Twelve Ways to Think Differently

The Idea: Twelve methods that will exercise parts of your brain that rarely get it, and make you more creative and better able to understand the world.

yinOur minds are like our bodies — fail to exercise them and they atrophy and break down. We live in an age of specialization, where we are encouraged to narrow our interests and our activities, to focus and limit ourselves to doing things at which we are very competent. So parts of our brain get a lot of exercise and other parts very little. What’s worse, this can actually narrow our comfort zone, the range of things we enjoy doing or thinking about and are competent in. Many of our cultural activities and artefacts: political debates, win/lose competitions, hierarchies, laws, religions, ‘best practices’, systematization, uniforms, and monolithic architecture and design — all tend to reinforce ‘one right answer’ thinking that discourages and ultimately excludes and prevents us from thinking differently. Even the mental exercises we do as we get older are designed to stem the loss of analytical skills and memory rather than broadening our thinking or our thinking ability. We live in a world of stultifying sameness and uniformity: physically, ideologically, intellectually. There is little motivation, little day-to-day need, to exercise the parts and processes of our brain that rarely get a workout.

So how can we learn to broaden our thinking, to think differently? This is not just a matter of critical thinking, creative thinking, ‘outside the box’ thinking. It is about opening up our minds to the world and all its possibilities. This is one of the essences of the Four Practices of Open Space, (opening, inviting, making room, acting/realizing). But it is not at all easy. Our brain structures are actually formed as we grow, to reflect and accommodate the analytical and ‘one right answer’ thinking that constitutes most of what we are taught when we are young. Broadening our thinking therefore requires us to consciously will ourselves to think about things, and think in ways, that we are not comfortable or familiar with. It is counter-cultural, more of an unlearning than a learning process. It is kind of like the agony that runners who do not regularly do ‘loosening up’ exercises must go through to stretch the muscles that have tightened (shortened, atrophied) in response to the running routine.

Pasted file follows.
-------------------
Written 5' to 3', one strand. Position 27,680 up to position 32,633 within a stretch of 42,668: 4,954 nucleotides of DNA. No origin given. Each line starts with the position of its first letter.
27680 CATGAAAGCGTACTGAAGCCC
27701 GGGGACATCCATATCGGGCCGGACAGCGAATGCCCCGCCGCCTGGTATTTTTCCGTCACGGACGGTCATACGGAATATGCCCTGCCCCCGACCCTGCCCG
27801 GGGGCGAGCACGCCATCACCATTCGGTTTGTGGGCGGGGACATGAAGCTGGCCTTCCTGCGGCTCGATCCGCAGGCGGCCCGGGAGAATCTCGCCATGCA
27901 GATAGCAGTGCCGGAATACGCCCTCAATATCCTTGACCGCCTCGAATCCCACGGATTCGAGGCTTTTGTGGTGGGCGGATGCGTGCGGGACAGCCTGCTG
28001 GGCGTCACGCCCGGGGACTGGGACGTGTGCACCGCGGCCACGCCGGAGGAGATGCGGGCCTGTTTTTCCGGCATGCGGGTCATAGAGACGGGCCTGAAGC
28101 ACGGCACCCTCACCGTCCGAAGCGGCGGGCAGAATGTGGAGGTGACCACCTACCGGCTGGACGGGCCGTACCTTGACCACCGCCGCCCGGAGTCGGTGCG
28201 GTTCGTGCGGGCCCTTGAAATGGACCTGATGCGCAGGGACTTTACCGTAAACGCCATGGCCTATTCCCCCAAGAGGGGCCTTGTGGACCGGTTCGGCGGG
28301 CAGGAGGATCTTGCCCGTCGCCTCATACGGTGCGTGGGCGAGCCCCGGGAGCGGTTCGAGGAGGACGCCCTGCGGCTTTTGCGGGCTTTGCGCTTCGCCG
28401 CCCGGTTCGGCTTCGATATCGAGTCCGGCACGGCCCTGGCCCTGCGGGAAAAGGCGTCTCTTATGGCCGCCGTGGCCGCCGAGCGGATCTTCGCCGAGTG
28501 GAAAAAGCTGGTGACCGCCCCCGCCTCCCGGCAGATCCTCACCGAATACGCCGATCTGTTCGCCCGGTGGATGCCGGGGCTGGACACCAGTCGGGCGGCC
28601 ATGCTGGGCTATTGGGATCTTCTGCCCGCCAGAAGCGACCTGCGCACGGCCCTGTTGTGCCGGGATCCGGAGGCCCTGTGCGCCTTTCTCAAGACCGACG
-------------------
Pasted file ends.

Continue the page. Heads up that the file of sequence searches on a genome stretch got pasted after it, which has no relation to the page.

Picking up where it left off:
From my own experience, some research and a couple of recent conversations, here are twelve mental ‘stretching’ techniques that can enable you to think differently. Before you consider them, you might want to ask yourself whether you need them. They are unlikely to make you happier, though they will probably make you more creative, and more understanding. Remember, I’m the guy who lives to foment dissatisfaction, so be forewarned. In no particular order, and with some likely overlap: